"Let books be your dining table, / And you shall be full of delights. / Let them be your
And you shall sleep restful nights" (St. Ephraim the Syrian).

Friday, June 6, 2014

The Islamization of Egypt

As Arab Muslims swept across Egypt in the seventh century, it's not as if the extant Coptic civilization simply disappeared overnight. But gradually Egypt did become more and more an Islamic state, and the Copts were reduced to the minority they remain today--roughly 10% of the population. The details of that centuries-long process are still not entirely known, but one recent book in the prestigious series Oxford Studies in Byzantium sheds welcome light here: Shaping a Muslim State: The World of a Mid-Eighth-Century Egyptian Official (Oxford UP, 2014),424pp.

About this book we are told:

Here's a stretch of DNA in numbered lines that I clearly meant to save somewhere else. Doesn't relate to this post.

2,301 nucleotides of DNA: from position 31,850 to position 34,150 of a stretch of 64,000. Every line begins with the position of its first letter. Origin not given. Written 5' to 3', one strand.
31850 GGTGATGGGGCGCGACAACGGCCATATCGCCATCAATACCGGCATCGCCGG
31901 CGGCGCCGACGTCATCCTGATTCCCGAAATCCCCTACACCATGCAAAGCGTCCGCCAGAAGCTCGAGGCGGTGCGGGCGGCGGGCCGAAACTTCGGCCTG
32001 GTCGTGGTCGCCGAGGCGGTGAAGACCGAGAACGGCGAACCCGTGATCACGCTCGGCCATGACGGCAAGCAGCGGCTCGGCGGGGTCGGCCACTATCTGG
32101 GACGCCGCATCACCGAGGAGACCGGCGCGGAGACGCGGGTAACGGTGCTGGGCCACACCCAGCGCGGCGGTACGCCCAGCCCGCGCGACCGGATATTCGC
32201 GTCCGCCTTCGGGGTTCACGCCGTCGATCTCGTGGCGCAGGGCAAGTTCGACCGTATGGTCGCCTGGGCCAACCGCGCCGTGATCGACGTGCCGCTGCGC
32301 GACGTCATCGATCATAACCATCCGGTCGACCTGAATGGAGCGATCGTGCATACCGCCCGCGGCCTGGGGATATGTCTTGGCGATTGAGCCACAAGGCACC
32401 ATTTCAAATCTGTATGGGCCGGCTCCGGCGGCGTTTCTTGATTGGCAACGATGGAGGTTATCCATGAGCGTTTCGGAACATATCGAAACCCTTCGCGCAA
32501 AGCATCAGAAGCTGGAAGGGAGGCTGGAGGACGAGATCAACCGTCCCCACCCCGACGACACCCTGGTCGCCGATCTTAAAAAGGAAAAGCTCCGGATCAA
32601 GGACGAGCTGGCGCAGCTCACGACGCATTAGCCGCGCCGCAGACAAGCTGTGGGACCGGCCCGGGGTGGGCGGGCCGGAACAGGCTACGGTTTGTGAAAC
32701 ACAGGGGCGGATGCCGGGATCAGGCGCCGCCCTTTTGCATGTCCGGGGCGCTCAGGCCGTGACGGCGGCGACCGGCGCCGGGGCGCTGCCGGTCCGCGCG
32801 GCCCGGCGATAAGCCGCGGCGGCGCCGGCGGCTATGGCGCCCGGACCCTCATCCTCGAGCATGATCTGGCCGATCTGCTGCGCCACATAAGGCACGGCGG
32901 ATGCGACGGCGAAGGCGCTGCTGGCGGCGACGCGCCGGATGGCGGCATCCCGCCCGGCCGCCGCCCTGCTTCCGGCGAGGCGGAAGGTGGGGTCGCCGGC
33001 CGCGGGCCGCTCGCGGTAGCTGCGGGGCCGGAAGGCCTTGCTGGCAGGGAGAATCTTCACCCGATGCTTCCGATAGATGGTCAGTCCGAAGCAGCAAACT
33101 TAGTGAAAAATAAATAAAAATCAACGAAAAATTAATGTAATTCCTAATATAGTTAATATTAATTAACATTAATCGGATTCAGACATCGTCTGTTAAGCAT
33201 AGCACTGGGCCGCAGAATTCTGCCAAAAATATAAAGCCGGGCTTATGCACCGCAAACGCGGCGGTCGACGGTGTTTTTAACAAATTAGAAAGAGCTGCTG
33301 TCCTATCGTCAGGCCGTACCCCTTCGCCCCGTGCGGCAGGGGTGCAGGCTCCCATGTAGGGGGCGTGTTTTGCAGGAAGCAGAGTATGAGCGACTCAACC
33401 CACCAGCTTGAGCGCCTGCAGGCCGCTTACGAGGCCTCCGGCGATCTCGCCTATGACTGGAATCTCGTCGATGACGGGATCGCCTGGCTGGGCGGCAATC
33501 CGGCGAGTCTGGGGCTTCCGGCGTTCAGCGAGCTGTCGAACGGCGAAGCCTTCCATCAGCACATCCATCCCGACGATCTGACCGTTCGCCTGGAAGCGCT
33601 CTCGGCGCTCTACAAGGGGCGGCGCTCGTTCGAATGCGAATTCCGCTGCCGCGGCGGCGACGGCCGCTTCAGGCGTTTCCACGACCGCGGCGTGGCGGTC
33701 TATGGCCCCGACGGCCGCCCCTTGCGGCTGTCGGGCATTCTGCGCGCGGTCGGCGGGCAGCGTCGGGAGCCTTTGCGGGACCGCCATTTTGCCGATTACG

Shaping a Muslim State provides a synthetic study of the political, social, and economic processes which formed early Islamic Egypt. Looking at a corpus of previously unknown Arabic papyrus letters, dating from between AD 730 and 750, which were written to a Muslim administrator and merchant in the Fayyum oasis in Egypt, Sijpesteijn examines the reasons for the success of the early Arab conquests and the transition from the pre-Islamic Byzantine system and its Egyptian executors to an Arab/Muslim state.

By examining the impact of Islam on the daily lives of those living under its rule, the volume highlights the striking newness of Islamic society while also acknowledging the influence of the ancient societies which preceded it. The book applies theoretical discussions about governance, historiography, (social) linguistics, and source criticism to understand the dynamics of early Islamic Egypt, as well as the larger process of state formation in the Islamic world.

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